Until the halfway point or so, A Day at the Races moves quite well. Sure, it gets off to a slow start–introducing Chico as sidekick to Maureen O’Sullivan and setting up her problems (her sanitarium is going out of business), which isn’t funny stuff. I think Allan Jones even shows up as her nightclub singing beau before the other Marx Brothers make an appearance. But once they do, Races gets in gear.
There are a series of excellent sequences, all utilizing the Marx Brothers. Whether it’s Harpo doing physical comedy, Groucho and Chico doing a banter bit–with Harpo joining them in another one a few minutes later–Races uses them to wonderful effect. Director Wood even gets in a fine instrument playing number for Harpo and Chico.
And the supporting cast–O’Sullivan, Margaret Dumont, Leonard Ceeley, Douglass Dumbrille–is strong. Jones is an exception; his performance is broad, but he’s likable enough.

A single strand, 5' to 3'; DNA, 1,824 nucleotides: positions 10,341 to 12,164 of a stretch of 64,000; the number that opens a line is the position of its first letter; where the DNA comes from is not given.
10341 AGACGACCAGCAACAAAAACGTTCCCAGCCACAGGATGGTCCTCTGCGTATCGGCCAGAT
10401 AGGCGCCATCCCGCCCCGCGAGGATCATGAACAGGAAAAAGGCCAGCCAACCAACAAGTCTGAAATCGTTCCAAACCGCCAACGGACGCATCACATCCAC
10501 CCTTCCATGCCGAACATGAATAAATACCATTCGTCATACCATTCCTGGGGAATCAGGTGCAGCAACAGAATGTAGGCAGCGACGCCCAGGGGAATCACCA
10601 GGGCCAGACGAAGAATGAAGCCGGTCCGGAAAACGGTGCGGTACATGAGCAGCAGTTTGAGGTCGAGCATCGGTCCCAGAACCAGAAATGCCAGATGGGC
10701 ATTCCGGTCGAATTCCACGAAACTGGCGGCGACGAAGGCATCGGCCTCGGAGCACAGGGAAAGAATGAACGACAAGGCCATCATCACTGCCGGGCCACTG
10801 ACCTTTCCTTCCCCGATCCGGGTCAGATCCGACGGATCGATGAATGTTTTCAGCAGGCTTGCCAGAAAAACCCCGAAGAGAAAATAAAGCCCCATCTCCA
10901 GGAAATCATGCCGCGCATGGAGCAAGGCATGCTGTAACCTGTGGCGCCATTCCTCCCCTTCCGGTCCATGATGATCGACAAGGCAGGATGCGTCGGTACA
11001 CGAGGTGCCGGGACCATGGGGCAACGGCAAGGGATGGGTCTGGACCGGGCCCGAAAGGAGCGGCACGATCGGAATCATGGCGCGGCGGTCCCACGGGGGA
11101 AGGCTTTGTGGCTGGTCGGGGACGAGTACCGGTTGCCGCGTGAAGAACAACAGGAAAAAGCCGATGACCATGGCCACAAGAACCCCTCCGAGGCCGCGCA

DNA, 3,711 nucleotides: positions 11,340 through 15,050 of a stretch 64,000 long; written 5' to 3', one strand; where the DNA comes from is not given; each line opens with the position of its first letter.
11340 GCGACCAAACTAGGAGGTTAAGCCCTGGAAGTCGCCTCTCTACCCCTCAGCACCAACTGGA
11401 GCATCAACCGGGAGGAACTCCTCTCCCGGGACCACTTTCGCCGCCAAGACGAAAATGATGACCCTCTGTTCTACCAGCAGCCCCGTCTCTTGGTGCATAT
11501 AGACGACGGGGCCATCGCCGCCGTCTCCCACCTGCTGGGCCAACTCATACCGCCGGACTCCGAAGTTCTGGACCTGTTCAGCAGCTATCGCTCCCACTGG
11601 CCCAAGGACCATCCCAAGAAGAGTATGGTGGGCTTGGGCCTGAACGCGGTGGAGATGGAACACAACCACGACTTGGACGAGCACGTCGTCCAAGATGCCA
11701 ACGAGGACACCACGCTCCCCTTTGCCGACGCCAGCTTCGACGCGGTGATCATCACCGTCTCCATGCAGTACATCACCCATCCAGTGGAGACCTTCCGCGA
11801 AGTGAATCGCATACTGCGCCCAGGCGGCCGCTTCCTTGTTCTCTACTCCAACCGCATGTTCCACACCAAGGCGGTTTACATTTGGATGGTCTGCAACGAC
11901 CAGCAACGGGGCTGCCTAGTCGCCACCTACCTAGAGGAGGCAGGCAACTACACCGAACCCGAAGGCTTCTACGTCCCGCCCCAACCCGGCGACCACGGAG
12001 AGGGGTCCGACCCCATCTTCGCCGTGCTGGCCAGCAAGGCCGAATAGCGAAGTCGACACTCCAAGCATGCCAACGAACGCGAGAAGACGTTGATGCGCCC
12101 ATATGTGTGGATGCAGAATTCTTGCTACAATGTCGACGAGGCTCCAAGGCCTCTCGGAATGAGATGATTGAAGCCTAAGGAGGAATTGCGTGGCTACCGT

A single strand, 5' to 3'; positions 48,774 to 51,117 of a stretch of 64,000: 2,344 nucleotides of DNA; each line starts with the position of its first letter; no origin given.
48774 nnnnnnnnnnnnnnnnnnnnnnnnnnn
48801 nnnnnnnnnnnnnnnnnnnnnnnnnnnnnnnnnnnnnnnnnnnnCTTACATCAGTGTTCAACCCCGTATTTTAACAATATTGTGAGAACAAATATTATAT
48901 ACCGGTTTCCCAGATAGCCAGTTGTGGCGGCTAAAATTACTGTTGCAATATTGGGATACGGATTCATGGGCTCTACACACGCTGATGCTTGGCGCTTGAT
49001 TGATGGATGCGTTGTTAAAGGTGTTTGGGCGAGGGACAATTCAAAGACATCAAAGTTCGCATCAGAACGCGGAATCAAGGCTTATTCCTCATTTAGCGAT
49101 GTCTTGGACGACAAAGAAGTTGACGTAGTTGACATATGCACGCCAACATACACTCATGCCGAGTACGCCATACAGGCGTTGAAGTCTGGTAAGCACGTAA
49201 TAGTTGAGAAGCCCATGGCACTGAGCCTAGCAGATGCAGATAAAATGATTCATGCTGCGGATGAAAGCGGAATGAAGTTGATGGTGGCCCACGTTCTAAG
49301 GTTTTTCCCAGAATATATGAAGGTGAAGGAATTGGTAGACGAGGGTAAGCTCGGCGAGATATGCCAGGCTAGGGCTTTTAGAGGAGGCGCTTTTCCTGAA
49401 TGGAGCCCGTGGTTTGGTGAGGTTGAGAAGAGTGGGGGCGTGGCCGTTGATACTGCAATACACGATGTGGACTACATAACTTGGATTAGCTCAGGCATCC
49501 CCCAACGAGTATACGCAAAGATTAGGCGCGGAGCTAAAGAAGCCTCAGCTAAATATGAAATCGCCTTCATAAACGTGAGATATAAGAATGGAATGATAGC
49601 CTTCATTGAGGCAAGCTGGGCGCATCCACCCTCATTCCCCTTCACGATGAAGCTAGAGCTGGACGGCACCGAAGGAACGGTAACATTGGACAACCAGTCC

Until the second half, when the film should be giving him more to do acting-wise and doesn’t, instead giving him a long musical number. That long musical number, which leads to Harpo recruiting the nearby poor black workers into the number, kills Races’s pace. The previous musical interlude, with a lengthy (and gorgeous) ballet sequence, is about all it could handle. Maybe because there was great Marx Brothers comedy immediately following.
After the second musical sequence? Uninspired situation comedy. Races manages a satisfactory recovery in the finish, but it can’t make up the time.
Directed by Sam Wood; screenplay by Robert Pirosh, George Seaton and George Oppenheimer, based on a story by Pirosh and Seaton; director of photography, Joseph Ruttenberg; edited by Frank E. Hull; music by Franz Waxman; released by Metro-Goldwyn-Mayer.
Starring Groucho Marx (Dr. Hackenbush), Chico Marx (Tony), Harpo Marx (Stuffy), Allan Jones (Gil), Maureen O’Sullivan (Judy), Margaret Dumont (Mrs. Upjohn), Leonard Ceeley (Whitmore), Douglass Dumbrille (Morgan), Esther Muir (‘Flo’), Robert Middlemass (Sheriff), Vivien Fay (Dancer), Ivie Anderson (Vocalist) and Sig Ruman (Dr. Steinberg).